Jordan is known for this technique of using photocollage to symbolize American consumerism and wastefulness. Most of his work is grouped into series like Running the Numbers, which mixes garbage with high finance and other images of the American Way. His Midway series depicts the death of baby albatrosses that are fed plastic by their mothers, and an accompanying film launches soon. Toxic Forest fits perfectly into this oeuvre. Gazing upon Toxic Forest, I imagined those moments in my life when I’d hiked into a wooded lot or forested state park and found myself in some place of almost intolerable natural beauty — only to have my reverie come crashing down upon the discovery of a crumpled beer can and a pile of discarded cigarette butts. More seriously, both animals and human infants have been known to consume butts with neurotoxic effects.

Legacy recently launched a scholarly journal, Tobacco Control, to bring scientific research to the issue of cigarette butts. It’s full of research papers with titles like “Toxicity of cigarette butts, and their chemical components, to marine and freshwater fish.” Since this is crucial but not especially approachable work for the average cigarette consumer, they’ve also partnered with the Leave No Trace Center to create a series of public service announcements. You can view one of them below.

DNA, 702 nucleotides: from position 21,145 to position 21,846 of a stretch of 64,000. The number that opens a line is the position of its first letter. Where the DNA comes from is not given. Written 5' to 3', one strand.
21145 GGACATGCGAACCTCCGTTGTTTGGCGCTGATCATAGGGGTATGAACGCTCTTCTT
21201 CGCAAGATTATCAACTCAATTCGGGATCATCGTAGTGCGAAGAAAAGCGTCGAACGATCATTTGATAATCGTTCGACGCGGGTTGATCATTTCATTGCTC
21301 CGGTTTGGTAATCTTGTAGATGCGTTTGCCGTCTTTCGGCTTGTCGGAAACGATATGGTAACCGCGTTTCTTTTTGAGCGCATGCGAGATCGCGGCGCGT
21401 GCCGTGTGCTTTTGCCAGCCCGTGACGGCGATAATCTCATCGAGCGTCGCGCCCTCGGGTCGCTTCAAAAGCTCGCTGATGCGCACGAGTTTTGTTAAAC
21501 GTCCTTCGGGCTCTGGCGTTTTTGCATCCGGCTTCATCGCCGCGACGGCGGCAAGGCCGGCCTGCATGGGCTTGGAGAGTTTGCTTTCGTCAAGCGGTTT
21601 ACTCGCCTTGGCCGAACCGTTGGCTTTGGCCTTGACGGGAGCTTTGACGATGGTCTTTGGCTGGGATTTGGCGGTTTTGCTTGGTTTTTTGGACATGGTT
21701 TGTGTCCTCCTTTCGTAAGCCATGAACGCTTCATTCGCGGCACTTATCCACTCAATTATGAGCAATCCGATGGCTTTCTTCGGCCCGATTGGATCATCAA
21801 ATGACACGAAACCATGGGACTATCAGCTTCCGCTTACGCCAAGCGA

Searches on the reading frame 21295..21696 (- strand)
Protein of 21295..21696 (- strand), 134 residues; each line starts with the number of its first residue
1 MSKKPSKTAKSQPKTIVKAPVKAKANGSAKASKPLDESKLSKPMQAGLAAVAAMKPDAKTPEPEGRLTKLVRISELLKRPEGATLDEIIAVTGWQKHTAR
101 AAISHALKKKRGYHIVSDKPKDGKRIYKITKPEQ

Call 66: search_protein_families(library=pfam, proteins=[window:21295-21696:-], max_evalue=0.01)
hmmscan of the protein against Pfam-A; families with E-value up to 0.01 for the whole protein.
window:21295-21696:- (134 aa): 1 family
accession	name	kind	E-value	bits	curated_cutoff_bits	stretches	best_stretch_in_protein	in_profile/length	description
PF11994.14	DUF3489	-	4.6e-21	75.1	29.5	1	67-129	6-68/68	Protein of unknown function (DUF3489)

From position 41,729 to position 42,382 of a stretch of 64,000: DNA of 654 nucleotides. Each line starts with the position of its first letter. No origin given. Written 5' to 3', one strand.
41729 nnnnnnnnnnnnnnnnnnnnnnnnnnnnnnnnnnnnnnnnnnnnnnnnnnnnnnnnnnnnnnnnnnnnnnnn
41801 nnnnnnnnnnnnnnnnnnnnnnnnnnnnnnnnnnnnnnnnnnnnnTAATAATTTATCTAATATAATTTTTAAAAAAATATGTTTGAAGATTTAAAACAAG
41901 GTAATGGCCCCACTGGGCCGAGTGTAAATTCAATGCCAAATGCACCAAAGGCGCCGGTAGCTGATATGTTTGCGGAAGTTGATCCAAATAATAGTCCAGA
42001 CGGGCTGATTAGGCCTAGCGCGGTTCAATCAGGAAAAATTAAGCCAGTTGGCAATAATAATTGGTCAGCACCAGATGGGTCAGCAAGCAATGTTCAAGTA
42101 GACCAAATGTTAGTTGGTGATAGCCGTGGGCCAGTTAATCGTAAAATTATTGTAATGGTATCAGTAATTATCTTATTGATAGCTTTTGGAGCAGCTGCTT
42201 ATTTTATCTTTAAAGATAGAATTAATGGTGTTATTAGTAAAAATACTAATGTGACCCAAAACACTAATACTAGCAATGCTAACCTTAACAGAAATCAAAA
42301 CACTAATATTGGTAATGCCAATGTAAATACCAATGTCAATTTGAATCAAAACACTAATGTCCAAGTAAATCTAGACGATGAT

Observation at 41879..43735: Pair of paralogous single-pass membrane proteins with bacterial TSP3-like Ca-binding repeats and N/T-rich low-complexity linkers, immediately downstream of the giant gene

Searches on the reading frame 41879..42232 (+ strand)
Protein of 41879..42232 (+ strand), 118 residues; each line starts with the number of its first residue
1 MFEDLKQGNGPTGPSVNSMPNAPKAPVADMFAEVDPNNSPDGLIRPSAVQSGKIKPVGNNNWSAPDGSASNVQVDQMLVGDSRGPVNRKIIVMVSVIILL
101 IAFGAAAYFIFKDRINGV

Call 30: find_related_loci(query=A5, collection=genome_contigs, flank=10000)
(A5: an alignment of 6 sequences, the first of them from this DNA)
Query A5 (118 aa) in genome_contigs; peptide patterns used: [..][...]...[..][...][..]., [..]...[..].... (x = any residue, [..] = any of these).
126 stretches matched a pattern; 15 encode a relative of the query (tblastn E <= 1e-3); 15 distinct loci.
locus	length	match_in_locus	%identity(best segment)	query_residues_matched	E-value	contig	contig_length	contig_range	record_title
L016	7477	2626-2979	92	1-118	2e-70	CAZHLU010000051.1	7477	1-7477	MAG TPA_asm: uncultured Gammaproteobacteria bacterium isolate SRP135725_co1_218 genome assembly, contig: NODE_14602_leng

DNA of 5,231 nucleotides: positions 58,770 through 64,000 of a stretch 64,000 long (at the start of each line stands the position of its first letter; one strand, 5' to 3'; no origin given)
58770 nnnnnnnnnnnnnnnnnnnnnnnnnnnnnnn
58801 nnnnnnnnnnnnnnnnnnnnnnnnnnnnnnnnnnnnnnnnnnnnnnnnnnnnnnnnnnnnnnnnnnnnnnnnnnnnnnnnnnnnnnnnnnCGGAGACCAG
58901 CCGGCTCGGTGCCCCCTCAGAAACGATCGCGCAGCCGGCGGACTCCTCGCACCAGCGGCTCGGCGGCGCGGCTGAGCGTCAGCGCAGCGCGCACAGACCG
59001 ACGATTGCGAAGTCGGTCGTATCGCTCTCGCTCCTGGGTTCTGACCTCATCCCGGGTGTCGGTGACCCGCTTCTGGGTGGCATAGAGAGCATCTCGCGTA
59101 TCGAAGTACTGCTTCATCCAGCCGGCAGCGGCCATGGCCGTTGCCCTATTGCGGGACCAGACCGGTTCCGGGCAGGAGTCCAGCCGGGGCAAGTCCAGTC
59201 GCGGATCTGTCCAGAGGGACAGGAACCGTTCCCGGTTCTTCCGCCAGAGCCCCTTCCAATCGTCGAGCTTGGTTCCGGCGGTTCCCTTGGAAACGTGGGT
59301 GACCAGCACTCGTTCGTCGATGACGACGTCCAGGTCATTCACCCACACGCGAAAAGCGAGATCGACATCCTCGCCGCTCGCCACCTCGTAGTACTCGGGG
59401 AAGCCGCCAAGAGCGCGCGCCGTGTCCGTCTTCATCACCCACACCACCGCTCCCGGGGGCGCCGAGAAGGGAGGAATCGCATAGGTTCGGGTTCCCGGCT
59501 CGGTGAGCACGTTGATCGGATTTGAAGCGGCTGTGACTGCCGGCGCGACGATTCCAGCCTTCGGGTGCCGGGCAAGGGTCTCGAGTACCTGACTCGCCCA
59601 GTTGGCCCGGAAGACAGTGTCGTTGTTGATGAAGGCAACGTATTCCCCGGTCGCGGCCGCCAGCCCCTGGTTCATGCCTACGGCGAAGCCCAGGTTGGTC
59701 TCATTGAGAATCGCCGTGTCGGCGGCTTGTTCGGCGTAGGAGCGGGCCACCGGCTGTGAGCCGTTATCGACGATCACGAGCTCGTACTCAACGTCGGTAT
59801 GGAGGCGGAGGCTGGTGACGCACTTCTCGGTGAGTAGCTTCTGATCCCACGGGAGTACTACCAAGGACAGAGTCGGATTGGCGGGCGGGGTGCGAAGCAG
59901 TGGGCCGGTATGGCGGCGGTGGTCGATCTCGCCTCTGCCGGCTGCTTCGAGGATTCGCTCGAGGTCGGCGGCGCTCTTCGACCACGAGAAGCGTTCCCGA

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Watercooler: Democracy Now on #Sandy

6:15 pm in Watercooler by Kit OConnell

Stay dry, y’all.

So much of today’s Democracy Now! program on Hurricane Sandy lines up with today’s myFDL articles that I had to share it as a closer to today’s coverage — nuclear power, climate change denial, human survival, and the crucial need to halt our damage to the environment and change our dependence on environmentally damaging finite resources. It’s worth the time just to hear Jeff Masters of Weather Underground call climate change the ‘Voldemort of our time.’ We also featured the David Swanson review of the latest book by DN!’s Amy Goodman.

Enjoying the dry, mild Texas weather with a steady supply of electricity, I felt accutely aware how lucky I am — and worried for the many people I know in the storm zone. My thoughts are with my family and friends in Connecticut, the many Occupiers throughout the region I’ve connected with since joining that movement, and of course Ellie Elliott, Scarecrow, Jane Hamsher, Cynthia and all firepups that live in affected areas. Check in when you can & stay safe!

Twitter provides the most up to date coverage of this actively developing event. Check the hashtag #Sandy and related ones like #SandyNYC for the latest from regular people on the ground (though beware of misinformation and pranksters). And share your news in the comments here.

This is our latest open thread — what’s on your mind?